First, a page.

Klonopin Addiction

Klonopin, the brand name for clonazepam, is an anti-seizure and anti-anxiety medication. It belongs in the class of drugs called benzodiazepines, which are sometimes referred to as tranquilizers. Nearly 20 million prescriptions for clonazepam were doled out in 2016 alone.

As with any benzodiazepine drug, Klonopin has a high risk for addiction. It works by reducing electrical activity within the brain and brings about a calming effect, which is what makes it a successful anti-seizure medication. It is also a muscle relaxer, making it a successful medication to treat a variety of disorders. Unfortunately, it has a high potential for abuse.

Famous musical artist, Stevie Nicks of Fleetwood Mac, blamed Klonopin for ruining her life. It has also been found in the autopsies of numerous other celebrities who have died from overdose of combined drug intoxication, or CDI. So, what makes the side effects of this drug so seductive?

What is Klonopin

Klonopin is a prescription medication used to control seizures, panic attacks, and severe anxiety. It may also be used to control a movement disorder called akathisia, which is a state of severe agitation and sometimes a side effect of certain antidepressant or antipsychotic drugs.

Klonopin interacts with GABA brain receptors, which are neurotransmitters that regulate communication and reduce activity between brain cells. Ironically it is sometimes used as a medical treatment for more severe addictions only to become the new addiction for the patient. For this reason, it is recommended to be used under medical supervision.

Some medical professionals believe clonazepam is the most addictive drug of all benzodiazepine medications, and for good reason. It has a rapid onset, which means the patient or user will feel the effects, or the rush, within an hour. The half-life, or time it remains in the system, is anywhere from 18 to 39 hours. Therefore, the user may feel the effects for up to three days, allowing the body to easily get used to the feeling after just one dose.

As a prescription drug, it was meant to be prescribed as a short-term remedy. The long-term effects have potential to build tolerance quickly. After tolerance is raised, the body is more at risk to become dependent on the drug. Unfortunately, Klonopin, along with other benzodiazepines, have been liberally prescribed as anxiety and panic disorders run rampant in our society.

Klonopin makes a person feel good, and sometimes mildly euphoric. It helps relax the body, in turn, relaxing the brain. Anxiety, restlessness and drowsiness envelop the user. For many, especially those prone to addiction, this feeling is very pleasurable as it affects the reward centers of the brain. Because it is a mild and long-lasting drug, some users may attempt to recreate the initial rush by taking more than the prescribed dose.

What Are Signs of Klonopin Use?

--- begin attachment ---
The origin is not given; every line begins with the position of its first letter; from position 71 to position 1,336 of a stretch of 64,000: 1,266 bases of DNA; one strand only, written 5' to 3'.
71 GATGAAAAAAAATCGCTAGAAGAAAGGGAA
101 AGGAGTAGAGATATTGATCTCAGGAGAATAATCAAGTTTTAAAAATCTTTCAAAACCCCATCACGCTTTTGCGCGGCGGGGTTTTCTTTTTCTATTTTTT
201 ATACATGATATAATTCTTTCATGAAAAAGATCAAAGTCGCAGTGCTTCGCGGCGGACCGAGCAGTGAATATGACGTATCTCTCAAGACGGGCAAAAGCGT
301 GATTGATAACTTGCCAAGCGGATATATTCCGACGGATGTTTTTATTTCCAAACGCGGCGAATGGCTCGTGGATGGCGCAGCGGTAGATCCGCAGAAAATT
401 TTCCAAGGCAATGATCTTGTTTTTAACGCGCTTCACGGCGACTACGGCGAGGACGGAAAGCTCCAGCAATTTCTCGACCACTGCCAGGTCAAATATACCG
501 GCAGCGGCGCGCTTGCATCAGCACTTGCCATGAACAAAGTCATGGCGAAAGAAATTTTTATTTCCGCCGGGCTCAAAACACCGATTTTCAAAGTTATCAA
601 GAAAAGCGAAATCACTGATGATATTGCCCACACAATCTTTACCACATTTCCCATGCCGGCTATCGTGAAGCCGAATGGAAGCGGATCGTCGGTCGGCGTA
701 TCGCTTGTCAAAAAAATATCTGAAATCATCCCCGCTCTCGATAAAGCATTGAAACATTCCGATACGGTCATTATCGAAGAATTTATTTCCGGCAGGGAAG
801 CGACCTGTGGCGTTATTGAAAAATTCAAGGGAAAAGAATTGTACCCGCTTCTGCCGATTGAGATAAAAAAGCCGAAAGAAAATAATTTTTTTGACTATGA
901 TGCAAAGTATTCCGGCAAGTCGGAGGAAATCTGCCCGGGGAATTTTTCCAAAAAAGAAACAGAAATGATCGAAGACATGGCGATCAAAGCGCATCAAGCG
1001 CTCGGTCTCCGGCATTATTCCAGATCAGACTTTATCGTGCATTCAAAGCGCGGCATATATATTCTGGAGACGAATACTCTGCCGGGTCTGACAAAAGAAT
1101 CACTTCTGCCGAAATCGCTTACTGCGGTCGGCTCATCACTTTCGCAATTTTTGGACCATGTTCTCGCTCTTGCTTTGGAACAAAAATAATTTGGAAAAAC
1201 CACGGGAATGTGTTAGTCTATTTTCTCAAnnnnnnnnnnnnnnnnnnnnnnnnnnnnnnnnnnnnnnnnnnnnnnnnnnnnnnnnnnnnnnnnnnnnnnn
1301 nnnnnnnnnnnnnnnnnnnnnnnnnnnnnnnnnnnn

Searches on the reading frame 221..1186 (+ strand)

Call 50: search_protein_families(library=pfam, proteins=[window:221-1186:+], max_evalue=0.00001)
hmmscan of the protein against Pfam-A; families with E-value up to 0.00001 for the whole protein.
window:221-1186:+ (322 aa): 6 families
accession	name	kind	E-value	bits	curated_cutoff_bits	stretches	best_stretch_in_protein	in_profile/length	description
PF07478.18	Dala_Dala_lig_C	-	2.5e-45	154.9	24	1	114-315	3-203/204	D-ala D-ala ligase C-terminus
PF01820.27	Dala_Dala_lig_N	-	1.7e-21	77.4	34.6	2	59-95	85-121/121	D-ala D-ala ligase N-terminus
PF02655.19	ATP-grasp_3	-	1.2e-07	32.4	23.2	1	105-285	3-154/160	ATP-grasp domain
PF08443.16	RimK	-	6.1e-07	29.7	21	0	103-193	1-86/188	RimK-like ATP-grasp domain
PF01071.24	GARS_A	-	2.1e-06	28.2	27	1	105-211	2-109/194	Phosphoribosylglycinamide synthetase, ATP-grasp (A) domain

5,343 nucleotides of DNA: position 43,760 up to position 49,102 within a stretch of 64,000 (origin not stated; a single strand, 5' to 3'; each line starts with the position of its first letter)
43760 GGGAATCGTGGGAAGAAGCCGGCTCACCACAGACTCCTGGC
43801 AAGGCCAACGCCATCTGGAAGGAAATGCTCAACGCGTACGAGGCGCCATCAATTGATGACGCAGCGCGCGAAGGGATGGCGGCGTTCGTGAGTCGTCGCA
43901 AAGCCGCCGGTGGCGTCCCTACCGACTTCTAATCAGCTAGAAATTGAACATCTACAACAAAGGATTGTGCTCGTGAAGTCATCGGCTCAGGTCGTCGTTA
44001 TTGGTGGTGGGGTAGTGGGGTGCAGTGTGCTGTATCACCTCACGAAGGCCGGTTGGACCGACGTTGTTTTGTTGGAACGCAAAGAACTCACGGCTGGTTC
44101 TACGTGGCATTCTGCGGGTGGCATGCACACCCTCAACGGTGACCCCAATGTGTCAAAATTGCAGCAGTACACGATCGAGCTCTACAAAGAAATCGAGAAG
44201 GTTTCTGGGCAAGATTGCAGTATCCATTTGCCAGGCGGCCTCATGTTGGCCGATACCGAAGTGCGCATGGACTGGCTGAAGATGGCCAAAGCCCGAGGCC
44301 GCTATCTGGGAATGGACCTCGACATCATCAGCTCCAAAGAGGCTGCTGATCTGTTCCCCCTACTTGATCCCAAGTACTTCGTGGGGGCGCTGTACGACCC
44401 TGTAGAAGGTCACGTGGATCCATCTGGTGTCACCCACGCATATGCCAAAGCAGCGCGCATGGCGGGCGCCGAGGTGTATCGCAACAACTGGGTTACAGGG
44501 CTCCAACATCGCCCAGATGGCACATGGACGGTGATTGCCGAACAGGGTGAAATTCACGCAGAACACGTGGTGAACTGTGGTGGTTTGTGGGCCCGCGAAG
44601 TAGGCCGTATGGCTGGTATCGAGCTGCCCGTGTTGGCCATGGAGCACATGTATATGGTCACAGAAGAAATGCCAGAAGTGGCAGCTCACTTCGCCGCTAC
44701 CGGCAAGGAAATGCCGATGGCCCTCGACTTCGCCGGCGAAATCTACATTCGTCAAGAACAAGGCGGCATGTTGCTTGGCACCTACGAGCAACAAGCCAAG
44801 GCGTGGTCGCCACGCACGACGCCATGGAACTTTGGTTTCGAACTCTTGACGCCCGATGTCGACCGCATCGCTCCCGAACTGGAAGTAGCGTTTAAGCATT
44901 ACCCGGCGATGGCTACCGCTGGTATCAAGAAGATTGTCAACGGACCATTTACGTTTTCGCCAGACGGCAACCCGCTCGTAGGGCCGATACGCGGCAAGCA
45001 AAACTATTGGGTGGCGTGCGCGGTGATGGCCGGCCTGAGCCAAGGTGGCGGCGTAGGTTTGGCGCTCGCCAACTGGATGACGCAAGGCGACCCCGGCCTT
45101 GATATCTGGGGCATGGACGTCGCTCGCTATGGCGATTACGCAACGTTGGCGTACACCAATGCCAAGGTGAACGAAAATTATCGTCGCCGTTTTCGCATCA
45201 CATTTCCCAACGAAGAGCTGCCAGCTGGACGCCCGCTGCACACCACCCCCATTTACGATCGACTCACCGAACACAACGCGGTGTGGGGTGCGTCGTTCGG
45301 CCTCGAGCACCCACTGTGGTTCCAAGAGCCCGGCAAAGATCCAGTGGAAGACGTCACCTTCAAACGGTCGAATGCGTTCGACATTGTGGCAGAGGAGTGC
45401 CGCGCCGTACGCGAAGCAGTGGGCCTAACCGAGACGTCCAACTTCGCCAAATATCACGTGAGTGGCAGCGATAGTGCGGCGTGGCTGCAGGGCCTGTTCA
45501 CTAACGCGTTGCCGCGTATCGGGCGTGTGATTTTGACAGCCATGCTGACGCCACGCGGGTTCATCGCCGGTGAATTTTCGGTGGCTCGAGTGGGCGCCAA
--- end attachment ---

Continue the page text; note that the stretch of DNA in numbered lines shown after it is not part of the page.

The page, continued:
Some signs of Klonopin use become apparent as physical effects of the drug take hold. A user may exhibit:

  • Slow reaction times
  • Impaired judgment
  • Confusion
  • Slurred speech
  • Unsteadiness
  • Dizziness
  • Dry mouth
  • Vertigo
  • Numbness
  • Fainting

Some activities can indicate signs of Klonopin abuse. A patient or illicit user may continue to desire the drug despite negative side effects. They may develop financial issues due to missed work while spending more money on their habit. A loss of interest in social interactions, seclusion, secrecy and inability to fulfill professional obligations all become signs of a drug habit that is out of control.

Even if a person was prescribed the drug, it is easy for addiction to set in. Those using it often don’t realize they have a problem until it’s too late. This is due to the mindset that it must be safe because it was prescribed. Paying attention to what may be signs of illicit drug use can help promote early intervention.

Side Effects of Klonopin

One of the most acute side-effects of Klonopin is suicidal ideation, which occurs in approximately one in 500 people, and may even show up within a week of regular use. This makes oversight an important part of treatment if you are using it as prescribed, and an unnerving side effect if it is being used illegally with no medical oversight.

Other side effects to watch for include:

  • Confusion
  • Blurry vision
  • Dizziness
  • Increased salivation
  • Constipation
  • Shaking
  • Respiratory congestion
  • Fatigue
  • Decreased appetite
  • Paranoia
  • Insomnia
  • Disorientation
  • Anxiety

If someone experiences any of these side effects, intervention is necessary as they can become more serious with longer use. It is not advised to suddenly stop using the medication as it can be life-threatening.

Aside from the symptoms described above, other serious side effects may begin to appear with long term use. As the drug alters brain chemistry, you may notice:

  • Reduced motor coordination
  • Slowed thinking
  • Memory damage
  • Depression
  • Impulse control
  • Anxieties
  • Amnesia
  • Suicidal thoughts
  • Mania

While Klonopin overdose is not common, it is a risk for those who have built a tolerance or use it alongside other medications or drugs. Signs of overdose can include: hyperactivity, markedly slurred speech, confusion, involuntary body movements (also called ataxia), loss of consciousness and coma.

If a person desires to stop taking Klonopin, working with the prescribing doctor is imperative. If the drug was used purely for enjoyment and then turned into an addiction, working with a doctor should be considered.

Street Names for Klonopin